Plans to redesign a new seafront cycle lane along the A259 have been approved by councillors.

The Labour administration on Brighton and Hove City Council put forward changes to the project, originally approved by the former Green council, which will stretch from Fourth Avenue to Wharf Road.

The redesign, expected to take around six months, aims to address concerns from residents by scrapping plans to separate the two cycle lanes by footpaths, keep traffic flowing, and removing the cycle lane “loop” around the King Alfred Leisure Centre in favour of a continuous two-way cycle lane along the seafront road.

The redesign has proved controversial among some pro-cycling groups, who have claimed that the move is an attempt to scrap the scheme entirely - something that the council strongly denies.


Councillor Trevor Muten, chairman of the council’s transport committee, said: “We are really pleased that the meeting voted to allow us to look at improving the scheme for the A259.

“It is a great shame that our plan to make this stretch of road safer for cyclists and pedestrians has created protest from the people we hope to help.

“Now that people understand the sense of our plans, I sincerely hope we can put the rhetoric behind us and all work together to make our seafront and all of our city more environmentally sound.

“We believe that giving everyone the best cycling and walking facilities we can, and publicising the benefit of using them, will encourage people to choose active travel.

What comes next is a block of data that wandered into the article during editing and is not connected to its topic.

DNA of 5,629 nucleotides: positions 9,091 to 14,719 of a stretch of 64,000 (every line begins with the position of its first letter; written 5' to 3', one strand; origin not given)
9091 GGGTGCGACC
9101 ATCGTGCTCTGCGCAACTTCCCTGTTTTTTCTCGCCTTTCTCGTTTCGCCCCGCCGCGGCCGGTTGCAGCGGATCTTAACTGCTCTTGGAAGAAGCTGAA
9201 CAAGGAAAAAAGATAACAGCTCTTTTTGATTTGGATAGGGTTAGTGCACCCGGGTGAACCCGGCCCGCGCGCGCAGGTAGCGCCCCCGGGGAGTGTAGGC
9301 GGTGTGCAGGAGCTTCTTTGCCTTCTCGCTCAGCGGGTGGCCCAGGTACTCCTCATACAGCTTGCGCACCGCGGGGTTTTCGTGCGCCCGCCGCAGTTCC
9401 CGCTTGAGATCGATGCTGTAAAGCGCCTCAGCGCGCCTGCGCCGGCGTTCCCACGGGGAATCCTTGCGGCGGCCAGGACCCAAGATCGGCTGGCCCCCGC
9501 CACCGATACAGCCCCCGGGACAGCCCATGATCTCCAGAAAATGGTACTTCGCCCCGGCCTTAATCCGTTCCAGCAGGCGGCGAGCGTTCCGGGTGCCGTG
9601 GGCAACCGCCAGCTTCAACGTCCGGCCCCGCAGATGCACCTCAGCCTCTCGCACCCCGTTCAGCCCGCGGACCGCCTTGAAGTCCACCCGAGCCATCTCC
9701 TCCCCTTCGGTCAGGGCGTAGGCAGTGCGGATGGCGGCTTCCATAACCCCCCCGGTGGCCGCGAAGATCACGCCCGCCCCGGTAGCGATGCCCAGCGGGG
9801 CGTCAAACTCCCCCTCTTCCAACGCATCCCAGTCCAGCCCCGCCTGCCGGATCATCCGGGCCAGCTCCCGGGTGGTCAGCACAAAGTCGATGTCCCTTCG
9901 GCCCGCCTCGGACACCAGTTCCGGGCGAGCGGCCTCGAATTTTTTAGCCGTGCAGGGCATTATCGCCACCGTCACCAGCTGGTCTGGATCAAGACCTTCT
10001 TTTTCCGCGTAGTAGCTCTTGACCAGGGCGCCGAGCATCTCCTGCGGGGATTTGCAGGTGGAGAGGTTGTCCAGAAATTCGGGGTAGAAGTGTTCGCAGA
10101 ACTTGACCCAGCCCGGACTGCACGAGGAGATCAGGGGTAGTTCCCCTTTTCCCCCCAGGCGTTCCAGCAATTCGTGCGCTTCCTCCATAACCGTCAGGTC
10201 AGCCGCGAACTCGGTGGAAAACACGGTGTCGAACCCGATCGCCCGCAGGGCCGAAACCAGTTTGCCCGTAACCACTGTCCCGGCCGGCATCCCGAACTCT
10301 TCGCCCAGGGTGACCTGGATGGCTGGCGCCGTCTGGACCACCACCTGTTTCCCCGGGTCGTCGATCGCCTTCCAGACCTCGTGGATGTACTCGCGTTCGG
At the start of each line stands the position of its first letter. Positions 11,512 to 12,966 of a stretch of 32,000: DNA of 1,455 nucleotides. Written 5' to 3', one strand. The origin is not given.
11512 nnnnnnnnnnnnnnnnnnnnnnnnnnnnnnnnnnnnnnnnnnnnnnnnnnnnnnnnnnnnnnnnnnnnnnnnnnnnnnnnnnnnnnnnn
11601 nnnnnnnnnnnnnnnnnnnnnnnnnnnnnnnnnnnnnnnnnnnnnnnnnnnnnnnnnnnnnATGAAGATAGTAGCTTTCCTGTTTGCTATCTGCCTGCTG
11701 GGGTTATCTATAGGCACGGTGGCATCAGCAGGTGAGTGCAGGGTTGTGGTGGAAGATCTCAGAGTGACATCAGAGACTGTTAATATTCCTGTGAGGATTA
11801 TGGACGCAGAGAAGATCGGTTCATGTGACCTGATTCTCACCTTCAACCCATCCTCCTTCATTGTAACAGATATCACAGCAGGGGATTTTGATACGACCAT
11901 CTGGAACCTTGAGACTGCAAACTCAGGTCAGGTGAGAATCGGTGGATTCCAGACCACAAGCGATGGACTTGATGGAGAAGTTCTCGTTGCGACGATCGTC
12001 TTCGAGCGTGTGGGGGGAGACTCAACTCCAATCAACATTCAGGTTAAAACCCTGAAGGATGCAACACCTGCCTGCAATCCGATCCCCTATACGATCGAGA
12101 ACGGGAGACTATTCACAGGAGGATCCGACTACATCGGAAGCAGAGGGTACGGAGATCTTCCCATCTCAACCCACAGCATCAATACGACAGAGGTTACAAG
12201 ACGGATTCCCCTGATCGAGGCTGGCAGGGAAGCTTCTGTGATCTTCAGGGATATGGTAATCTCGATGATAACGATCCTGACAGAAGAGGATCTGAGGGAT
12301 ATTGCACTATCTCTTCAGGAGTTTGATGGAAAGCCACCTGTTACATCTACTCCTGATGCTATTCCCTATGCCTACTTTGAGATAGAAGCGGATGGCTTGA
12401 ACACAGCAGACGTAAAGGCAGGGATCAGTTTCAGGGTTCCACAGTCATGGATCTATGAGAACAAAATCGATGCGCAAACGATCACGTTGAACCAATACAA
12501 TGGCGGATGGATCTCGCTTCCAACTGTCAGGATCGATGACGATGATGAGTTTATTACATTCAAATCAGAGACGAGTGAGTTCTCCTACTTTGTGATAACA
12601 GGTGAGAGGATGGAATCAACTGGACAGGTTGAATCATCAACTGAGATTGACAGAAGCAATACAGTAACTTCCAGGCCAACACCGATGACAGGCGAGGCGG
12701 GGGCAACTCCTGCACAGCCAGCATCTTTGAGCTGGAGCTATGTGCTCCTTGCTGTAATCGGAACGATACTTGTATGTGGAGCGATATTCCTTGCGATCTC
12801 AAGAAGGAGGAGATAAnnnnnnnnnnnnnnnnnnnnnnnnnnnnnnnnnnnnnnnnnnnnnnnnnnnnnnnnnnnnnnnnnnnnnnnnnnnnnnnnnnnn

“We cannot force people to do anything, but we can make it really attractive for them to choose the best way. That is our aim.”

Both the Greens and the Conservatives voted against the proposal made by Labour in a meeting of councillors this afternoon.

The Argus:

The Green Party described the plans as “uncosted, unconsulted and undemocratic”.

The party’s transport spokesman and group leader Steve Davis said: “Labour’s first decision on transport in this administration has already cost the city thousands in contractor delay costs and, judging by the rough estimates offered to the committee, will cost the city hundreds of thousands more.

“The active travel scheme that was proposed by the Greens and supported by Labour previously had been costed, funded, debated and supported multiple times in council committees, supported across the city and primed to begin any day.

“By contrast, Labour’s proposal is uncosted, unconsulted and undemocratic.”

Cllr Bella Sankey, leader of the council, said: “Our plans will enhance safe travel for pedestrians and cyclists.

“We think it is incumbent upon us to make sure we implement the very best scheme for this road.

“We have learned from everyone using the first phase of the seafront scheme from West Street to Fourth Avenue what does not work for cyclists, pedestrians or motorists - what is safe and what creates traffic congestion and pollution.

“We must get the next phase, from Fourth Avenue to Wharf Road, right.

“We will implement changes to the plan as fast as we can.”